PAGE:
Students were challenged to raise their hands at this week’s University Forum to pledge to be nice for one week.
Dr. Benjamin Carson is director of the Division of Pediatric Neurosurgery at Johns Hopkins School of Medicine. In 1987, he became the first surgeon to separate a pair of Siamese twins. Over the years, he has received 60 honorary doctorate degrees.
Tuesday, he spoke at a Forum in the Marriott Center about his life and why he appreciates this nation.Carson recently wrote the book, “America The Beautiful: Rediscovering What Made This Nation Great,” which was released last month and is already on the New York Times Best Seller List.
Growing up, Carson said he always wanted to be a doctor. He aspired to obtain this title since to him, doctors sounded important.
Carson used Thomas Edison’s story of inventing the light bulb and the product 409 to illustrate how the best way to learn is to learn from mistakes and things that take work.
Carson’s said the nation needs to focus on giving compassion, while knowing how to be fair. He talked about the fairness of 10 percent tithes.
“When I think about fairness, I look to God,” Carson said. “We need to get rid of the tax loopholes and let’s just learn to be fair to people.”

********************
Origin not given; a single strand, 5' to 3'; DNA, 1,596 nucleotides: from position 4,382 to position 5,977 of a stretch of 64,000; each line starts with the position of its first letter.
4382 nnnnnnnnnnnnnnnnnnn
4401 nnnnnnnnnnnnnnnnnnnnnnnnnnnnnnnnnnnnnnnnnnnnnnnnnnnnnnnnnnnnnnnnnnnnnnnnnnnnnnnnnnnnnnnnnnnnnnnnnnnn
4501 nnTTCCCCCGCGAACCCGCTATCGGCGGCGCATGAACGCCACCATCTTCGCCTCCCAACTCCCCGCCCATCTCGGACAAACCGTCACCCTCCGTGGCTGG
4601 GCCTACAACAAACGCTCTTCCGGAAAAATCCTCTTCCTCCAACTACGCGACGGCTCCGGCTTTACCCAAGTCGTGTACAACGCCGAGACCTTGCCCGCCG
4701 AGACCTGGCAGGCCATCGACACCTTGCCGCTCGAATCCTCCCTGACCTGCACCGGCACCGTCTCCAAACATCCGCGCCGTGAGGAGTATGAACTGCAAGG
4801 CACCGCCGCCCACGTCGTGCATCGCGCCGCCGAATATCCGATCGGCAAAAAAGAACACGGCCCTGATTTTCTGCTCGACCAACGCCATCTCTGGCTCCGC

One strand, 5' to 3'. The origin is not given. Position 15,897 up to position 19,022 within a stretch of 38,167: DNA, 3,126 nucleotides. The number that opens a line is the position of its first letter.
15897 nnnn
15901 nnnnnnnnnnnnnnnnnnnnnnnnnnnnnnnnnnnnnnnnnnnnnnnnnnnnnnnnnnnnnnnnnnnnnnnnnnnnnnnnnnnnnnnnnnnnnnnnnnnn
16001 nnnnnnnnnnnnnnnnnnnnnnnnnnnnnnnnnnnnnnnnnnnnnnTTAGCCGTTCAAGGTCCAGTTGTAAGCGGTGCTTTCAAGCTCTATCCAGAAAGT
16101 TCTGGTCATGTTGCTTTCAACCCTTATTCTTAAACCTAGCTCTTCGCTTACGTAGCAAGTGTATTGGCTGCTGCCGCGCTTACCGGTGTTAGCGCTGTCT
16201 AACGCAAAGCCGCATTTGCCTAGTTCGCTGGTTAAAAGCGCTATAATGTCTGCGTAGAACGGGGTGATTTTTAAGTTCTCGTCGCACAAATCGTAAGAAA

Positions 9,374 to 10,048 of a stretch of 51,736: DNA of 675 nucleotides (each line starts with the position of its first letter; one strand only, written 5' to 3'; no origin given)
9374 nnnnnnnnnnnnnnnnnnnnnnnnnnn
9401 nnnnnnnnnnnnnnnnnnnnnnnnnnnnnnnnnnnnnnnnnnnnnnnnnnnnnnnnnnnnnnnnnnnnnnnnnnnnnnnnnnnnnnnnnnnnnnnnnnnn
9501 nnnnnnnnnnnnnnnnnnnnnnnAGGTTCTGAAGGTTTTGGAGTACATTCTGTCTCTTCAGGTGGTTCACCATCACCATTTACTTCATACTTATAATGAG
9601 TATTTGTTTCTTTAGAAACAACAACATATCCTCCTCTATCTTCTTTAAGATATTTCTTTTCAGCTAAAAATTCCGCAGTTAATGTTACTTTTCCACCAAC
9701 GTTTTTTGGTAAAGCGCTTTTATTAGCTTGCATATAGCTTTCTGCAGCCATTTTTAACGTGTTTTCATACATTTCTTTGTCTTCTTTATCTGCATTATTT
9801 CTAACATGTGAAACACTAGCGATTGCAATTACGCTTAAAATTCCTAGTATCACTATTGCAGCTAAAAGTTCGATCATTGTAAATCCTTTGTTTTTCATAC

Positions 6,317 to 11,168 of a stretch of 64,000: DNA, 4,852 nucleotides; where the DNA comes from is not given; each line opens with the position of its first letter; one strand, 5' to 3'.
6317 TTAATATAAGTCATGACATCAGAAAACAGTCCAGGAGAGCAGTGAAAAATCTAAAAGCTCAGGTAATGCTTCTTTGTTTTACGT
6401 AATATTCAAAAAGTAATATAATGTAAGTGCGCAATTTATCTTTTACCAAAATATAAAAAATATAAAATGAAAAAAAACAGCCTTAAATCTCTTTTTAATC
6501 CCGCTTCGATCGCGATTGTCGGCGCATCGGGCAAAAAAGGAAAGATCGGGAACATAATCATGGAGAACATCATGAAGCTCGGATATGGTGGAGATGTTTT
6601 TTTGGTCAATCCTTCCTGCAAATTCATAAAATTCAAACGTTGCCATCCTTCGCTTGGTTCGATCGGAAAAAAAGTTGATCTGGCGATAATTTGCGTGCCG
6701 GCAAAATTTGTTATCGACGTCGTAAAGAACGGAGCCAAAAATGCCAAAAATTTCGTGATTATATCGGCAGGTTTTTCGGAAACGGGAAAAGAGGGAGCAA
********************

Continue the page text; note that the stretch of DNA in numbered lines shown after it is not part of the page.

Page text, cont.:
Carson used the acronym “think big” to explain how to achieve our goals as a nation. He said the “t” stands for talent intellectually, “h” for honesty, “i” is for insight from others’ triumphs and trials, “n” for being nice to people, “k” for knowledge, “b” for books to obtain knowledge, “i” for in-depth learning, “g” for God, who is our creator.
During his speech, Carson challenged the audience raise their hands for a one-week pledge to be nice.
“Be nice to every single person you encounter for one week,” Carlson said. “That means no talking about people behind their back for one week.”
Carson expanded on the rules of the nice pledge, including men practicing chivalry for the week, saying hi to people you walk by and thinking about others before yourself.
He encouraged students to remember to not just walk away from the speech, but to think big.
“It’s okay to live by God and his principles of loving our fellow man, caring about your neighbor, of developing your God-given talents that let you become valuable to the people around you, of having values and principles that govern your life,” Carlson said. “And if we do that, not only will we remain a pinnacle nation, but we will have one nation under God, indivisible, with liberty and justice for all.”